About this Research Topic
This Research Topic will invite leading Chinese experts in the field of HCC treatment to share their clinical experience and real-word data on the treatment of patients with advanced HCC, especially in the perioperative period of HCC patients. This will provide valuable insights and data to help inform the development of future treatment strategies for advanced HCC.
Why is this Research Topic specifically focusing on the treatment landscape in China?
The HCC treatment landscape in China is different from other regions for three key reasons. Firstly, doctors in China utilize a unique clinical staging system for HCC (The Chinese National Liver Cancer system [CNLC]) that is adapted to Chinese clinical practice. In addition, compared with many regions, a higher proportion of Chinese patients with HCC have advanced stage disease. The CNLC staging system leads to different treatment recommendations compared with the widely utilized Barcelona Liver Clinic (BCLC) staging system, particularly for patients with advanced disease. For example, the CLNC staging system recommends surgery for a proportion of patients with portal vein tumor thrombosis, and transarterial chemoembolization (TACE) is not the only treatment recommendation for patients with CLNC stage II (equal to BCLC stage B) HCC. Therefore, due to the high incidence rate of HCC in China and also the use of the CNLC staging system, Chinese doctors often have unique experience of utilizing systemic treatment in novel ways and have also accumulated a lot of practical knowledge for treating advanced HCC. Indeed, multiple real-world studies investigating adjuvant and neoadjuvant therapy using systemic therapy have been published by Chinese researchers in recent years. Secondly, the etiology of HCC in China is different to many western countries, with hepatitis B virus (HBV)-related liver cancer accounting for around 77% of cases. Chinese doctors therefore have unique treatment experience in the management of HBV-related HCC. Finally, China has a unique landscape of approved first-line systemic therapies for HCC including lenvatinib, sorafenib, FOLFOX4, apatinib, camrelizumab and atelizumab + bevacizumab. In addition, donafenib and a variety of domestic PD-1 inhibitors are being investigated and preliminary data have been reported. We believe that summarizing clinical trial data for Chinese domestic systemic HCC therapies is both interesting and helpful for non-Chinese researchers to better understand the efficacy and safety of these drugs in liver cancer.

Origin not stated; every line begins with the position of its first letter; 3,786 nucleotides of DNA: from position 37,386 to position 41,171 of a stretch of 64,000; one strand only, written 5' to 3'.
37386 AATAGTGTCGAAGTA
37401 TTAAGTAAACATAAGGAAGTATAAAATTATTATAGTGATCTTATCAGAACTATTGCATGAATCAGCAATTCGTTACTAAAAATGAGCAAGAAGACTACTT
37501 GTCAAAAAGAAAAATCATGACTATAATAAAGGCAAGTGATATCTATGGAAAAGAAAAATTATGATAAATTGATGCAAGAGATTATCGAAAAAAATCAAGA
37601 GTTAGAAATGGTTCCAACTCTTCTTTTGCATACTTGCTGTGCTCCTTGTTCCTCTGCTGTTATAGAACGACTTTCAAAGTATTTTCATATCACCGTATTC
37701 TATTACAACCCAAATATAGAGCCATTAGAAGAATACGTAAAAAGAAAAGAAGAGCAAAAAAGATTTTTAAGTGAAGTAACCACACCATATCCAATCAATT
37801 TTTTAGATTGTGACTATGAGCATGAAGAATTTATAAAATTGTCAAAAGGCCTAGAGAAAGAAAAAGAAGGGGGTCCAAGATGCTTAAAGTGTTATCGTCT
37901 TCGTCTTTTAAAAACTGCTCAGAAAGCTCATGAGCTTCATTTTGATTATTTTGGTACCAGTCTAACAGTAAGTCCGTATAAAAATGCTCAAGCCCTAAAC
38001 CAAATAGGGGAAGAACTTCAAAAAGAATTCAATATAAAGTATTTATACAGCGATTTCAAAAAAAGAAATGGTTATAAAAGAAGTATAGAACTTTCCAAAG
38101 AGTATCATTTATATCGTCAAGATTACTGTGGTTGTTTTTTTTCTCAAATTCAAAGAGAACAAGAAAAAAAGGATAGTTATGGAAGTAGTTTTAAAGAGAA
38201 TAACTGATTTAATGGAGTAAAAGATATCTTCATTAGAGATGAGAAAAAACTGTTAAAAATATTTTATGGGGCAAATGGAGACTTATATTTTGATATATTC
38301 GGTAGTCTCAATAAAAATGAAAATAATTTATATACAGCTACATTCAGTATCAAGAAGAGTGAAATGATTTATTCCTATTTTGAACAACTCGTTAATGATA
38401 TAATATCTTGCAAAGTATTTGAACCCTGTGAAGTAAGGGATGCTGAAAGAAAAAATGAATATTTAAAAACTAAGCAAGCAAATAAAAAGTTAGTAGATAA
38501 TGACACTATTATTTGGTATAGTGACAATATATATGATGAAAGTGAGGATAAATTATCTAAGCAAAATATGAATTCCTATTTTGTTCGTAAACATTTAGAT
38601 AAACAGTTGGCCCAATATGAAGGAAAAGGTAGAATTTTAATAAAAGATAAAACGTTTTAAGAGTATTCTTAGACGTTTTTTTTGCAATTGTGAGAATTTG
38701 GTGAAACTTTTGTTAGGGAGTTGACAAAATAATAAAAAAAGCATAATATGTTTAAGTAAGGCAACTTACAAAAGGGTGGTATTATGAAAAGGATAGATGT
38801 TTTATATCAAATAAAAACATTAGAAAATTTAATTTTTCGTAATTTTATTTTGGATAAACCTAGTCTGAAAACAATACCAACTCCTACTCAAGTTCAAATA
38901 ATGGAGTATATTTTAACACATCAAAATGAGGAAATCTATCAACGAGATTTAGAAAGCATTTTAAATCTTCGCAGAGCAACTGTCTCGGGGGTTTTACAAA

We welcome submissions of Original Research, Review, and Mini Review articles，Methods, Systematic Review in the following subtopics, but not limited to:
1. New advances in down-staging (conversion) / neoadjuvant treatment strategies for HCC based on novel systemic therapies
2. New advances in adjuvant therapy in HCC patients utilizing novel systemic therapies
3. The exploration of sequential second line treatments following standard first-line treatments
4. Predictive markers of efficacy for combination therapy which helps to explain when is better to do surgery after successful down-staging treatment.
5. Advances in combination treatment strategies including systemic and locoregional therapies with high objective response rate (ORR).
6. Other innovative comprehensive treatment strategies based on novel systemic therapies
Please note: manuscripts consisting solely of bioinformatics or computational analysis of public genomic or transcriptomic databases which are not accompanied by validation (clinical cohort or biological validation in vitro or in vivo) are out of scope for this section and will not be accepted as part of this Research Topic.
Keywords: HCC, systemic therapies, comprehensive treatment, down-staging treatment, neoadjuvant treatment, adjuvant treatment, HBV-HCC
Important Note: All contributions to this Research Topic must be within the scope of the section and journal to which they are submitted, as defined in their mission statements. Frontiers reserves the right to guide an out-of-scope manuscript to a more suitable section or journal at any stage of peer review.